The Police and Prisons Civil Rights Union (POPCRU) is pleased with the judgement handed down in our favour by the Labour Court in Port Elizabeth over the Fitness Boards conducted by the South African Police Service (SAPS). The boards were set up by the National Commissioner to investigate and take action against police officers who have criminal records. We approached the court in March 2014 seeking a review to set aside as unconstitutional, void and without legal force the following actions by SAPS;
- The decision to convene a fitness in terms of section 34 (1) of the SAP Act, 65 of 1995 (“the Police Act”) in respect of those member who fall within the ambit of Section 36 of the Act prior to 01 September 2013.
- The decision to require the investigation into all members who have been convicted of an offense and had been sentenced, as contemplated by section 36 and members who have criminal records prior to 01 September 2013.
- The decision to discipline members who are found unfit by the said fitness boards, as a result of criminal records and as contemplated by Section 36 prior to 01 September 2013.
The Labour court yesterday (11.06.2014) ruled that the decision to convene Fitness Boards in terms of Section 34 (1) (1) of the South African Police Act, 66 of 1995 in respect of members who have been convicted of statutory or common law offenses whilst serving as members prior to the 01st of September 2013 is unlawful, void and without legal force and effect. The court ordered that the fitness boards convened in respect of such members pursuant to the National Commissioner’s decision were unlawfully convened and have no legal force or effect. Judge R Lagrange also ruled that the power given to the Commissioner under the Provisions of Section 34 (1) (I) does not include the power to convene a Fitness board of inquiry in respect of a misconduct which should be dealt with under the SAPS Disciplinary Regulations.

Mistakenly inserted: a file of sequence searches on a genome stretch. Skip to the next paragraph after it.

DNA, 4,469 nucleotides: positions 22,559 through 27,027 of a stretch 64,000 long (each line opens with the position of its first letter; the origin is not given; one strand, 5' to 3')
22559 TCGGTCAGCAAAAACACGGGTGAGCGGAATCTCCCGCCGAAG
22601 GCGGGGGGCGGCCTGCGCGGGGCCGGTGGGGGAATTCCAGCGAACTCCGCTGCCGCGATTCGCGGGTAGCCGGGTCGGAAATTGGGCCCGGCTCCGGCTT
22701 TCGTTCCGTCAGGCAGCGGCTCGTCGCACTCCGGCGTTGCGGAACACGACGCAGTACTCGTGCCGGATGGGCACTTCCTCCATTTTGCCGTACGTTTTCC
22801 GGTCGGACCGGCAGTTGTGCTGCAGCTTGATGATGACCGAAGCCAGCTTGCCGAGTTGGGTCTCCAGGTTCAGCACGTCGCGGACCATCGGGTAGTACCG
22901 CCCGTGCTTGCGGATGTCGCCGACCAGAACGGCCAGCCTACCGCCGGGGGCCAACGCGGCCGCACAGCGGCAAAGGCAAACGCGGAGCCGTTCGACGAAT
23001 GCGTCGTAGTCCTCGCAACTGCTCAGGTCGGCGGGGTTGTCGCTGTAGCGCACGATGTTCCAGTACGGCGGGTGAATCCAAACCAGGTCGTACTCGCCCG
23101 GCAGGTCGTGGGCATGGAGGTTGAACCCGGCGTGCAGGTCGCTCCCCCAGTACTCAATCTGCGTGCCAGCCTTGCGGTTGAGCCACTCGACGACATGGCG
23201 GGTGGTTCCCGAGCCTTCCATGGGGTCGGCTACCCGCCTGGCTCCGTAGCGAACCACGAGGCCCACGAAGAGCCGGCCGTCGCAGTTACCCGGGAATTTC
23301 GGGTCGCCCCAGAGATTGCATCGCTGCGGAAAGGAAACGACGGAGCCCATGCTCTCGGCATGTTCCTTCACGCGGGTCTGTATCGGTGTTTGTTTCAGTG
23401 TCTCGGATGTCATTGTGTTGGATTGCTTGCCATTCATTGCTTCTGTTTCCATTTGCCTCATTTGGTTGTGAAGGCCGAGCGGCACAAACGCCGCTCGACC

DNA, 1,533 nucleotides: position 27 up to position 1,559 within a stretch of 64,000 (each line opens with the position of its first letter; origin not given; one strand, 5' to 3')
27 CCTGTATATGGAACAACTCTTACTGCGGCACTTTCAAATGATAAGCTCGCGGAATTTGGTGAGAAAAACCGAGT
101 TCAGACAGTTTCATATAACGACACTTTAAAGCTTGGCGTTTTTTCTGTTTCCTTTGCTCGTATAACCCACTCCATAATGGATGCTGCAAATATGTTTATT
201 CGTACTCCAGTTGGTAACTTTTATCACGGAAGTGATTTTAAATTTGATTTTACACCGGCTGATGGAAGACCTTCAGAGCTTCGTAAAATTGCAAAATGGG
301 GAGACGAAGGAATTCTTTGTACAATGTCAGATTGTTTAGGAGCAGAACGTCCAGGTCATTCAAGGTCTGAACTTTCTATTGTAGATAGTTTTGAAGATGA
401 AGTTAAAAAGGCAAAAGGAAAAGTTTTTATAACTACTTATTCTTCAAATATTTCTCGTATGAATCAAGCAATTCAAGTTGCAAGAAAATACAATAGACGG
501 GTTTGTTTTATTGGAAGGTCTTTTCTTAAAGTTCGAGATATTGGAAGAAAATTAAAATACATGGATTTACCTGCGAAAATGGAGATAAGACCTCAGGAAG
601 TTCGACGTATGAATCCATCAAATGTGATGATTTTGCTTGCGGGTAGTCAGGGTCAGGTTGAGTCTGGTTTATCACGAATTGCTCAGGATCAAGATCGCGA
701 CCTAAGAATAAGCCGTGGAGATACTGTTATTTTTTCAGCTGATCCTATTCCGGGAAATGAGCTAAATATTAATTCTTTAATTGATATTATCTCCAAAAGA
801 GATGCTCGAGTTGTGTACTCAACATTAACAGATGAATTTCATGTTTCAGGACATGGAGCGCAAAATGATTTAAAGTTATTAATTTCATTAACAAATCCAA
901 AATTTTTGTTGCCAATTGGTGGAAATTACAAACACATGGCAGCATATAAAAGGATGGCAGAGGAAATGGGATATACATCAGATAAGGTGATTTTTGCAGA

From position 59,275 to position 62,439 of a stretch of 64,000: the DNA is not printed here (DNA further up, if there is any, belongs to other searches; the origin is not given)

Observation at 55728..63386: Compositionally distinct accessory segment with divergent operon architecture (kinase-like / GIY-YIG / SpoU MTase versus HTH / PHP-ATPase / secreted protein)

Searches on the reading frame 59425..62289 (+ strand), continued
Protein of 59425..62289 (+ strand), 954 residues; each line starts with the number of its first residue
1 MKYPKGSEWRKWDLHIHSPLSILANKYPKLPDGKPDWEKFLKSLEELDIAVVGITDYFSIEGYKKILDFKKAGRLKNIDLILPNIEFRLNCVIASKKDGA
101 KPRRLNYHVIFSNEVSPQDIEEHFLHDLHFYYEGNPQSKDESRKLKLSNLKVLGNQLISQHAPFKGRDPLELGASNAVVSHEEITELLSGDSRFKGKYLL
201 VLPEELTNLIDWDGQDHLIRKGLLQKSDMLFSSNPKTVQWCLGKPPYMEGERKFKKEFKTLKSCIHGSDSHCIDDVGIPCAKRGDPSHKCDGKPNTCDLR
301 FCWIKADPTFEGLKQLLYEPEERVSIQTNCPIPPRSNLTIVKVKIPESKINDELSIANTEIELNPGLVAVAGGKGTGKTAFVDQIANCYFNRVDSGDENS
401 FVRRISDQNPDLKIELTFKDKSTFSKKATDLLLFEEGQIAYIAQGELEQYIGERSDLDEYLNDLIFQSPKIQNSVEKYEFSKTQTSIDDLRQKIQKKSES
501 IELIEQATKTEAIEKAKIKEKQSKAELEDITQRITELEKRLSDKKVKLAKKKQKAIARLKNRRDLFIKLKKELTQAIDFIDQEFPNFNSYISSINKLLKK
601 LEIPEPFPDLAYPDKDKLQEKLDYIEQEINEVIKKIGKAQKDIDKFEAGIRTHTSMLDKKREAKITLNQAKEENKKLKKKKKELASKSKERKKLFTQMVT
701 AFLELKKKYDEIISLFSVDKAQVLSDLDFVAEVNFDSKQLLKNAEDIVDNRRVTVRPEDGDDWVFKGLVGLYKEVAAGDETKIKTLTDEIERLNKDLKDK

POPCRU does not and has never disputed the entitlement of SAPS to dismiss officers who commit crimes. What resulted in the organisation approaching the court was the process which SAPS adopted to address the problem of its employees with criminal records, as we found it to be grossly unfair and unlawful.
Issued by POPCRU on 12 June 2014
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